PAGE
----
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About Enderman

  • Title
    Just don't look...
  • Birthday Nov 05, 1997

Contact Methods

Profile Information

  • Location
  • Gender
  • Interests
    Robotics, Minecraft, YouTube, RC, Audio, Music, DJing, Linus, Computers, Programming
  • Biography
    Check out my YouTube channel SilentShock42 for an awesome tech, robotics, and PC modding videos!
  • Occupation
    University student studying mechanical engineering


  • CPU
    AMD Ryzen 3950X
  • Motherboard
    ASUS X570 Pro WS
  • RAM
    64GB Corsair Vengeance LPX 3200MHz DDR4 (modded)
  • GPU
    AMD Vega Frontier Edition
  • Case
    NZXT H500 + AcoustiPack sound dampening
  • Storage
    Samsung 980 Pro 1TB + 970 Pro 512GB
  • PSU
    Seasonic Prime Fanless TX-700 + Cablemod white sleeved cables
  • Display(s)
    Samsung 58" 4k TV
  • Cooling
    Custom loop, dual EK D5 + Hardwarelabs radiators + Noiseblocker e-loop fans
  • Keyboard
    Coolermaster SK630 White
  • Mouse
    Logitech MX Master 2S light gray
  • Sound
    2x Behringer NEKKST K8 studio monitors + 12" Acoustech subwoofer + Scarlett 2i4 + 2x AT2020
  • Operating System
    Windows 10 Pro
  • Laptop
    Dell XPS15 9500
  • Phone
    Google Pixel 4a

Recent Profile Visitors

29,707 profile views
  1. Same thing, it will just isolate components from each other so that only the parts under load will heat up, but then you'll get the performance of 1x 360 instead of 3x 360 rads. So really you should never separate your components into separate loops.
  2. The difference is that if you run something that is only CPU intensive or only GPU intensive you get effectively half the cooling capacity than you otherwise would. So no, not really a good thing.
  3. It depends because the human eye isn't analogue, so an image that changes slightly every frame (eg. a video on a screen) is completely different from a white square flashlight on a black background, or the flash of a bulb. https://www.researchgate.net/post/Whats_the_Human_eye_Refresh_Rate_maximum_we_can_handle_more_closer_to_the_Max_Value https://en.wikipedia.org/wiki/Flicker_fusion_threshold There's a bunch of papers on it you can find. 2-3khz seems to be the typical limit for a general human being.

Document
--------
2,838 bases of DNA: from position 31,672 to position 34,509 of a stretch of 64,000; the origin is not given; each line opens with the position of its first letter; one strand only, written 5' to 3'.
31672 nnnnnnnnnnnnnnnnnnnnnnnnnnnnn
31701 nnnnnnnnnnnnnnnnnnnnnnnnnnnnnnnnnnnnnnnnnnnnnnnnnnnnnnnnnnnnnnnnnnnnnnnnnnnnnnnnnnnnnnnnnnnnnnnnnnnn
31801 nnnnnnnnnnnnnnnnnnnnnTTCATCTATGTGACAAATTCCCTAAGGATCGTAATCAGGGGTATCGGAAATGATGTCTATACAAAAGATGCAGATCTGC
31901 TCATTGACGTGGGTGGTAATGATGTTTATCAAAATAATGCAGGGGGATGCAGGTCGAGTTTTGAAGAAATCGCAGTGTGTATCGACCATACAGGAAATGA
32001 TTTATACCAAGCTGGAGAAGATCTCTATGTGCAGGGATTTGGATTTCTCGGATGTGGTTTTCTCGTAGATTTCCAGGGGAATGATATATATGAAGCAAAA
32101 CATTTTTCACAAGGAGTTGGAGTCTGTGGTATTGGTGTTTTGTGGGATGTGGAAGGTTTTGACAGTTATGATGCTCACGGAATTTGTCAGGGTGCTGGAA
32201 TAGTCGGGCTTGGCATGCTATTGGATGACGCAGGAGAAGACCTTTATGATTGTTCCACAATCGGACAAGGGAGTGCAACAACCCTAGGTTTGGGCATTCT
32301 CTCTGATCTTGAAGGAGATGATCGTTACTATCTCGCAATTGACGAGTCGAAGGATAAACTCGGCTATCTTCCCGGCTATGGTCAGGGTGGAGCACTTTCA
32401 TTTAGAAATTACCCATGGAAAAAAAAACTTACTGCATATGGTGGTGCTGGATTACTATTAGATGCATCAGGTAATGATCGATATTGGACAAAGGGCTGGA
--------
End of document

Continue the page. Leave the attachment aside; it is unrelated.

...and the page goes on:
4. Take an aux cable (3.5mm to 3.5mm) that goes from your switch to the line in (blue) port on the PC. In your windows sound control panel click "listen to this device" in the line-in jack properties.
  5. They're optical, there is no bandwidth decrease with more length. That's why they're so expensive.
  6. Less than $200 for a 15m optical one, in the link above.
  7. 1920x1200 at 60 Hz is not anywhere near 4k 120Hz bandwidth he wants. Maybe try looking for optical HDMI cables? https://www.amazon.com/dp/B081SHJJ3C?th=1
  8. Usually only 9.1 setups have ceiling mounted or upwards-firing speakers. You typically want the surround sound coming from actually around you, not just above you.
  9. Drivers are what makes the hardware interface properly with the software or OS, so yes if you want that to work you need the drivers.
  10. No, you should reinstall all your programs. Programs can only be moved if you clone the entire OS, which is a bad thing to do because it often screws up windows.
  11. If it's on an exhaust all it's doing is removing dust from your room, not the PC.
  12. Reinstalling windows might fix it and is free, so why not? Or if you have money and wanted a better SSD anyways I'd suggest clean installing on a brand new SSD so you only have to do it once.
  13. Windows can read FAT32 just fine, your USB drive is screwed up. Try windows administrative tools disk management and see if you can reformat it.
  14. Reinstalling windows helps a lot if it hasn't been done in a few years.